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Rethinking How We Measure Social ROI

If your social ROI clings to financials and tuition, you’re making a huge mistake.

August 2, 2018
 
 

For many, social ROI means one thing and one thing only: money in, money out. But if all your social measurements are cash-driven, you're missing the big picture. Despite this, ROI advocates will often argue that everything in social demands a dollar value (or some equivalent). This might make sense from the marketing side, but it doesn’t from the public-relations (PR) side.

When it comes to PR, some argue that social ROI is measurable by advertising value equivalency (AVE), but the reality is that much of social lacks cash (or tuition) value; instead, it's part of the framework towards a greater university goal. 

Take fonts, for example, which are essential to the goal of selling books. But how is monetary ROI traced back to the choice of Baskerville over Garamond? Or graduation ceremonies? Show me the ROI—an exact figure—that's generated by a $100K commencement speaker. 

Both examples yield ROI, just not the dollar-and-cents kind. It's the same for social PR. Social PR doesn't churn out "return" like a tuition ATM. Instead, it slowly ticks within the greater machine, orientating your university toward greater value. As explained by social media management company Lyfe Marketing: "Social media ROI typically... includes other details like follower growth, engagement, and brand awareness.... After all, value cannot always be calculated simply in dollars and cents. Your social media investment just might be paying off whether or not you see a direct, immediate increase in revenue."

ROI Can Be Dollars; It Can Also Be Data

The first step in measuring social ROI is loosening ROI's monetary grip. Jason Falls offers a good explanation for why traditional ROI doesn’t make sense: "The core reason social media programs are successful is because they're about people, not money. Look at the social media buzzwords—community, conversation, dialog, sharing.” These buzzwords remind us that human interaction, not monetary transaction, comprises the core of social media. Consequently, social ROI can’t be correctly measured if every social interaction is monetized and thereby dehumanized.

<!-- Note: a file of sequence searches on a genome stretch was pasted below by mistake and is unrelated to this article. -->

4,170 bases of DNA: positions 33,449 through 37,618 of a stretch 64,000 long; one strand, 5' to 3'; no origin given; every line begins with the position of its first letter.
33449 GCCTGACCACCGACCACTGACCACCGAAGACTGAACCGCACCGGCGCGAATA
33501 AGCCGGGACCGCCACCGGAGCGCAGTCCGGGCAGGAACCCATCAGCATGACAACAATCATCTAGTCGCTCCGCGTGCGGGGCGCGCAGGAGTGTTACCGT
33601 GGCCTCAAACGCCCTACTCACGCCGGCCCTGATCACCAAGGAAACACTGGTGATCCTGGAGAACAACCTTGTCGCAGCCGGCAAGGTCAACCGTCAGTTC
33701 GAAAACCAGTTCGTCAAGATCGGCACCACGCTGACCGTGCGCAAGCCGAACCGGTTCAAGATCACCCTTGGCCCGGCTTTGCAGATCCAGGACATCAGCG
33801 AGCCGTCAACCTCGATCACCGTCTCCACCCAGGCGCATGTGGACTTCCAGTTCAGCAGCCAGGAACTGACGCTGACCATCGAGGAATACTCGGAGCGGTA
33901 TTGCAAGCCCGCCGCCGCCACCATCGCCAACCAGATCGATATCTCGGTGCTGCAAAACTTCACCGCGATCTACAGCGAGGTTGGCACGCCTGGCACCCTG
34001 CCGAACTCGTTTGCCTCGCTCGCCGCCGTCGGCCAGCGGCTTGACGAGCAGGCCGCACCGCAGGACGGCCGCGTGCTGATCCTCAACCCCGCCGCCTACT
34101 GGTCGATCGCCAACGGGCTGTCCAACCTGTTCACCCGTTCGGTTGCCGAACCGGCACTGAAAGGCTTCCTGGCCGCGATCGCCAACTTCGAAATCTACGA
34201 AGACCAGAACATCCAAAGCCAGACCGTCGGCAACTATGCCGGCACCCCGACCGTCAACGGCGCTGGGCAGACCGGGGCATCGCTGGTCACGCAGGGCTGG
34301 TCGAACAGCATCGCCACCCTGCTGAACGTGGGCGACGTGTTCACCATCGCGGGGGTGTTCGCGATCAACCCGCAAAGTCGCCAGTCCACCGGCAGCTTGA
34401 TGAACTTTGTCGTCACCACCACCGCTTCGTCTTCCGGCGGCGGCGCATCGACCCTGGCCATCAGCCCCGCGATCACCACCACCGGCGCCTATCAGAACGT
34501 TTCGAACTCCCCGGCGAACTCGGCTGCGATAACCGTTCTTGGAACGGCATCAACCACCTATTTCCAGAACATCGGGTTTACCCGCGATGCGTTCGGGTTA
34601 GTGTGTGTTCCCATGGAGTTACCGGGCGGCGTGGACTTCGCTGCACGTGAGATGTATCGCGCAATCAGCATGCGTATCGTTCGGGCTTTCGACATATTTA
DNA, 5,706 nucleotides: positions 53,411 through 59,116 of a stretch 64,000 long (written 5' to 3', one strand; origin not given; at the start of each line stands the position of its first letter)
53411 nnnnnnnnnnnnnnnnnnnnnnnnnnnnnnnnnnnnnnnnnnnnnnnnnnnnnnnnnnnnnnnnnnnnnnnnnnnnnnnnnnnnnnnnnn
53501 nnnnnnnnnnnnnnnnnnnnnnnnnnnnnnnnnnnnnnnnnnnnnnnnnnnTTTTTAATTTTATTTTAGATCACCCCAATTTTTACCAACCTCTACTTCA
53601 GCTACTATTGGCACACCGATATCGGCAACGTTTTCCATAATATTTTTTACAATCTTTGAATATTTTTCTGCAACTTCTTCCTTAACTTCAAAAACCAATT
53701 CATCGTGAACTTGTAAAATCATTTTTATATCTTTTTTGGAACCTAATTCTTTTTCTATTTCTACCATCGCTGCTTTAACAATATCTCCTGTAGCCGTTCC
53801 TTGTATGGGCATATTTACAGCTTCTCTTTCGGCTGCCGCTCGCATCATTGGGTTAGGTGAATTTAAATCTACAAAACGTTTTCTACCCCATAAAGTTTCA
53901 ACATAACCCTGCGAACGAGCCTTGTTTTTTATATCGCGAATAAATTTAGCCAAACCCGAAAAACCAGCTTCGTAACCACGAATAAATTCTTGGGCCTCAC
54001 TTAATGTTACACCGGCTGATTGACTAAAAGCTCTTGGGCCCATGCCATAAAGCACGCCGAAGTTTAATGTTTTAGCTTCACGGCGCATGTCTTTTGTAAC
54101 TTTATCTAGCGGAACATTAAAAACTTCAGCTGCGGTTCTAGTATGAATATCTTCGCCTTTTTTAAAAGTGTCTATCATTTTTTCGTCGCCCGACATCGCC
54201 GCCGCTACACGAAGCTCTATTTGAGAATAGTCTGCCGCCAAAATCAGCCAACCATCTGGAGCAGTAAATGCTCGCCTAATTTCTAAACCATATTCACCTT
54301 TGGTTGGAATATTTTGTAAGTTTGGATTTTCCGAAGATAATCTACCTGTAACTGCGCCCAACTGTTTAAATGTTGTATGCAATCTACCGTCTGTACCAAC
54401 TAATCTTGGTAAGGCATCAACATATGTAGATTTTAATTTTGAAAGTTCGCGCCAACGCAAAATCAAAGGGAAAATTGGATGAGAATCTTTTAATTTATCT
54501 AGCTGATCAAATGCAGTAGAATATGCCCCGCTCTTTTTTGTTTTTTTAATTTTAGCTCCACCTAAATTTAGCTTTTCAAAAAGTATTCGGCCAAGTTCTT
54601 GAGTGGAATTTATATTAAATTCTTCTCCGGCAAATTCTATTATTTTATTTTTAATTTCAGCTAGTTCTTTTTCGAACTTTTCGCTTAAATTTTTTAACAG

We should still measure social ROI, but first, we have to trash the one-size-fits-all mentality. Instead of starting at one end of the ROI spectrum, start in the middle and then decide which way to go: people or sales. If a monetary connection (i.e., link tracking, RFIs, ad campaigns, etc.) can be made, then by all means, make it. But measuring all your social efforts by a singular and unyielding "return of" is akin to measuring mileage with a ruler. You can attempt to measure mileage in inches, but the mere attempt won’t transform a ruler into a proper measuring stick. 

Transforming Social Actions into Actionable Numbers 

Social ROI shifts when your measuring stick is "people centric" (one side of the ROI spectrum) as opposed to "sales centric" (the opposite side of the ROI spectrum). People-centric social, as explained by Brent Csutoras, offers long-term value that can be difficult to measure. For example, how do you directly link university financials to increased student loyalty? Student referrals? Student influence? Student knowledge? 

You can't. And if you try, you're an illusionist. 

For social PR, honest, factual, tangible ROI lives and dies by measured outcomes. But which outcomes should your university measure? Don’t get angry, but I’m going to point your measurements toward something contentious—vanity metrics. 

Vanity Metrics (Despite the Naysayers) Are Valuable Metrics

Search “vanity metrics,” and you’ll unearth a laundry list of loathing. The naysayers ridicule clicks, views, and likes, branding them “easy” or “irrelevant.” But because we’re talking PR and not marketing, these criticisms lack value. 

The more valuable insight comes from Daniel Hochuli. Hochuli,writing for Content Marketing Institute, said this about vanity metrics: “[V]anity metrics such as impressions, ‘likes,’ and traffic are not useless; quite the contrary. The value of a vanity metric is in measuring non-transactional marketing goals (such as brand awareness, sentiment, and share of voice) as well as to optimize campaigns and troubleshoot marketing problems [emphasis added].” 

These non-transactional goals (as opposed to business goals) mirror the relational goals of a social PR campaign. Hochuli notes that social efforts strengthen brand equity and customer relationships over time. These long-term results—generated through creative and strategic content—can be evaluated with vanity metrics. 

ROI: You Can’t Ditch It, But You Can Redefine It 

Hochuli, while championing vanity metrics, goes on to say that these metrics—impressions, clicks, shares—should not be tied to ROI. It’s a nice thought, but it’s wishful thinking. ROI is a tenacious acronym, and as British author C.S. Woolley said, “You can't take over the world without a good acronym.” 

ROI has taken over the social media world. Consequently, it’s too late to dislodge ROI from social media. But dislodging fiscal dogma from social media ROI, that’s a battle we can still win. 

Travis Burchart is a communications and social media specialist at Oral Roberts University.

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